Thursday, October 15, 2020

Article: The Hidden Costs of Streaming Music

An important article. 

"‘The environmental cost of music is now greater than at any time during recorded music’s previous eras.’ He supports that claim with a chart of his own devising, using data culled from various sources, which suggests that, in 2016, streaming and downloading music generated around a hundred and ninety-four million kilograms of greenhouse-gas emissions—some forty million more than the emissions associated with all music formats in 2000. Given the unprecedented reliance on streaming media during the coronavirus pandemic, the figure for 2020 will probably be even greater.

The ostensibly frictionless nature of online listening has other hidden or overlooked costs. Exploitative regimes of labor enable the production of smartphone and computer components. Conditions at Foxconn factories in China have long been notorious; recent reports suggest that the brutally abused Uighur minority has been pressed into the production of Apple devices. Child laborers are involved in the mining of cobalt, which is used in iPhone batteries. Spotify, the dominant streaming service, needs huge quantities of energy to power its servers. No less problematic are the streaming services’ own exploitative practices, including their notoriously stingy royalty payments to working musicians. Not long ago, Daniel Ek, Spotify’s C.E.O., announced, ‘The artists today that are making it realize that it’s about creating a continuous engagement with their fans.’ In other words, to make a living as a musician, you need to claw desperately for attention at every waking hour."


“Musically, we may need to question our expectations of infinite access and infinite storage,” he writes. Our demand that all of musical history should be available at the touch of a finger has become gluttonous. It may seem a harmless form of consumer desire, but it leaves real scars on the face of the Earth.

Devine holds out hope for a shift in consciousness, similar to the one that has taken place in our relationship with food. When we listen to music, we may ask ourselves: Under what conditions was a particular recording made? How equitable is the process by which it has reached us? Who is being paid? How are they being treated? And—most pressing—how much music do we really need? Perhaps, if we have less of it, it may matter to us more.

(Via The Hidden Costs of Streaming Music | The New Yorker.)

Wednesday, October 14, 2020

Video Day #tzachill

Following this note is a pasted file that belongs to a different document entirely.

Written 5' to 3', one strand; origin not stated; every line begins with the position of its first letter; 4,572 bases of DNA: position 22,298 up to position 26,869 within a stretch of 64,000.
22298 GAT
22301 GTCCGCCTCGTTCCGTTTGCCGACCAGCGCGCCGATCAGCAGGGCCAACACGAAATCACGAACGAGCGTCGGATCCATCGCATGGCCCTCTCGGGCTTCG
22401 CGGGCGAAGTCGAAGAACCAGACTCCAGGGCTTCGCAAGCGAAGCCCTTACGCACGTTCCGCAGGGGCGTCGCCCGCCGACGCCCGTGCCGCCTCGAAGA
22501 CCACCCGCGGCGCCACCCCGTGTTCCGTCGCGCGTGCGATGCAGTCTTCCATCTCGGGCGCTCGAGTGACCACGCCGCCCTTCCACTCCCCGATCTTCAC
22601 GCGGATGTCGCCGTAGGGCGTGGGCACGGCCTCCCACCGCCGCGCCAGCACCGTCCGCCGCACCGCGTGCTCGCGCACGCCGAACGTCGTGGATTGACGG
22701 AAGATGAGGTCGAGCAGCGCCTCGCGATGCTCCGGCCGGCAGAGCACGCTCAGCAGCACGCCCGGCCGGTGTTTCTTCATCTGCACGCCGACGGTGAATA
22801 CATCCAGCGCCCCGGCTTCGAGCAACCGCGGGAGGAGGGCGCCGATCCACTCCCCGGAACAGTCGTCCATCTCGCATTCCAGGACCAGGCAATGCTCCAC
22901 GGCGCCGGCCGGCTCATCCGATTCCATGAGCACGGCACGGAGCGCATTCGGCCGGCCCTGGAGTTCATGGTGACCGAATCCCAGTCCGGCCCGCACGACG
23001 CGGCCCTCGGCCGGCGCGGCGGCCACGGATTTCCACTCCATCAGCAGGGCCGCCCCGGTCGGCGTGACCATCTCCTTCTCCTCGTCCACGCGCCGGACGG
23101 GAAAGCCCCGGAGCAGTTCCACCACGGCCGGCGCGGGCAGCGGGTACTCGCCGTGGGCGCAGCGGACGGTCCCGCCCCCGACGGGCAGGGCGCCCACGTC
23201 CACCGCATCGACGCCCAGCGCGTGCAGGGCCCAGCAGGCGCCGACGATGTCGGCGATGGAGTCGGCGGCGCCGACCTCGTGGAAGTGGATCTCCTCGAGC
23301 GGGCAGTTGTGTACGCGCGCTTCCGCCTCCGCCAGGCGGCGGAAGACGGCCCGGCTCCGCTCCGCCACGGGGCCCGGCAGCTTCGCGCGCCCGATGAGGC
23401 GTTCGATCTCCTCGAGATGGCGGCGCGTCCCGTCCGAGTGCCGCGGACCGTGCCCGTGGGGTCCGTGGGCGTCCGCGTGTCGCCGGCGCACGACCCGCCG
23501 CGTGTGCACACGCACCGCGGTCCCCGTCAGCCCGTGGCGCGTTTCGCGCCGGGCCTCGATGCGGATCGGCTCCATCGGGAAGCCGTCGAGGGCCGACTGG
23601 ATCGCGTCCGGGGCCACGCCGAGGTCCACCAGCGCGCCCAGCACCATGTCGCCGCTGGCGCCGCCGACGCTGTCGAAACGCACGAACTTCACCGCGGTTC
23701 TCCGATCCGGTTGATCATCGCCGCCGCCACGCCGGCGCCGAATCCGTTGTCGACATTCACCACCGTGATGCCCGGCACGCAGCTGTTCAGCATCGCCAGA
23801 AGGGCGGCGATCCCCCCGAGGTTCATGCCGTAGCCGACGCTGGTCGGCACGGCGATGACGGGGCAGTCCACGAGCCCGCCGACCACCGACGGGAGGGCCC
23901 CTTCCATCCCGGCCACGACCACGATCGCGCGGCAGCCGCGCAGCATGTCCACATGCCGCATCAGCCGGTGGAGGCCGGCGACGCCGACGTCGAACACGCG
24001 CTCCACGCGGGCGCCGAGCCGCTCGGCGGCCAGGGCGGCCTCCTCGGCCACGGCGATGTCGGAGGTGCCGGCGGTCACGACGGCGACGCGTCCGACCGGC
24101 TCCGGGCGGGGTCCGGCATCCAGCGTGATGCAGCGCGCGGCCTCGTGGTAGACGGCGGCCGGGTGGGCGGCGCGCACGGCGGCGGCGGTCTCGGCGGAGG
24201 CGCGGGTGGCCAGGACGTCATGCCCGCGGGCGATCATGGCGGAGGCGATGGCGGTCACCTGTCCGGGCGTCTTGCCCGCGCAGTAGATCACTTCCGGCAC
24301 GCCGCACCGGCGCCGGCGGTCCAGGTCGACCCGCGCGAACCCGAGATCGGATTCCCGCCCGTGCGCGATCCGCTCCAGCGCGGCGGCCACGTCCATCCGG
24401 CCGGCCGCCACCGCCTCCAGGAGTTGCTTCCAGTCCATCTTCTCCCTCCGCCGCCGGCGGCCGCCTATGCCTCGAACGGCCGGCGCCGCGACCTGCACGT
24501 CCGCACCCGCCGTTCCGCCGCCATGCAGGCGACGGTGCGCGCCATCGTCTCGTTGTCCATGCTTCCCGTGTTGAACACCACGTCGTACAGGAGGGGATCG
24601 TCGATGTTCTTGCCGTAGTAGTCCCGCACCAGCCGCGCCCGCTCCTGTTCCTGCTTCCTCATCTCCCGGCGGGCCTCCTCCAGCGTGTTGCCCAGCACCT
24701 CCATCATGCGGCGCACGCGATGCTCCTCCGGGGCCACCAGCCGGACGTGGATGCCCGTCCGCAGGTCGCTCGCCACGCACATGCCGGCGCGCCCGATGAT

Jamila Woods just released a new song video for SULA hardcover, which was inspired by the late Toni Morrison and her novel Sula.  Sufjan Stevens has finally released a full proper album to much acclaim, and this is a heavy new video from that album.  Kevin Morby continues to hit all the right notes, including in this video for Wander feat. his wife Katie Crutchfield (of the band Waxahatchee).


"Paris-based Mathematic Studio produced a lovely animation for Bob Marley's timeless 'Redemption Song.' Directed by Octave Marsal and Théo de Gueltzl, the work draws heavily on imagery and iconography surrounding Ras Tafari, aka Haile Selassie, as well as the pan-African and diaspora political movements."

(Via Bob Marley's "Redemption Song" gets a beautiful hand-animated music video / Boing Boing.)

Wednesday, October 7, 2020

Video Day #tzaupbeat

Disclosure wisely added Channel Tres (who I’ve loved on here before) to their new album and who also stars in the accompanying video for Lavender.  YELLE releases her new video for J’veux un chien, and all I have to say is OTTO!  Petit Biscuit just dropped crisp new pop single and video for Drivin’ Thru The Night.

Bonus:  I’ve always rooted for Jennifer Lopez, and I’m tickled to see her rock it in this new video with Maluma.

Article: Why Disco Is Taking Over Pop, One Feel-Good Banger At A Time

I couldn’t be happier about it...

"Disco originated in the 1970s at a time of economic crisis. The post-World War II economic boom had come to an end and the United States began to endure a cycle of depression that included an oil crisis, a stock market crash, and a recession that caused high unemployment and simultaneously high inflation. At the end of the previous decade, the Civil Rights movement was disrupted by the assassinations of Martin Luther King, Jr. and Deputy Chairman of Black Panther Party Fred Hampton. Mass shootings and labor strikes abounded. With uncomplicated messages of feeling good (i.e., ‘Good Times’ by Chic, ‘You Should Be Dancing’ by the Bee Gees) and empowerment, like Gloria Gaynor’s perennial ‘I Will Survive,’ hefty funk basslines, eclectic percussion via cowbell and woodblock, and four-on-the-floor rhythms, disco was the music of liberation when marginalized, working people — in particular for queer, Black, Hispanic and Latinx, and Italian-American people — needed it badly.

It’s hard not to see parallels between the disco era and the political and cultural shifts happening right now in America. A public health crisis and subsequent recession — one started just barely 10 years after the last — plus a reinvigorated movement for racial justice, fueled by demands of significant societal restructuring in the real service of long overdue equality, make for a heavy load to bear, especially if you’re unemployed or otherwise struggling.

‘When shit’s going bad, people like to indulge in happier music,’ says Ian Kirkpatrick, the producer of ‘Don’t Start Now,’ and Lipa’s 2018 hit ‘New Rules.’ ‘These songs are so uplifting. This is a way of escaping.’"

(Via Why Disco Is Taking Over Pop, One Feel-Good Banger At A Time.)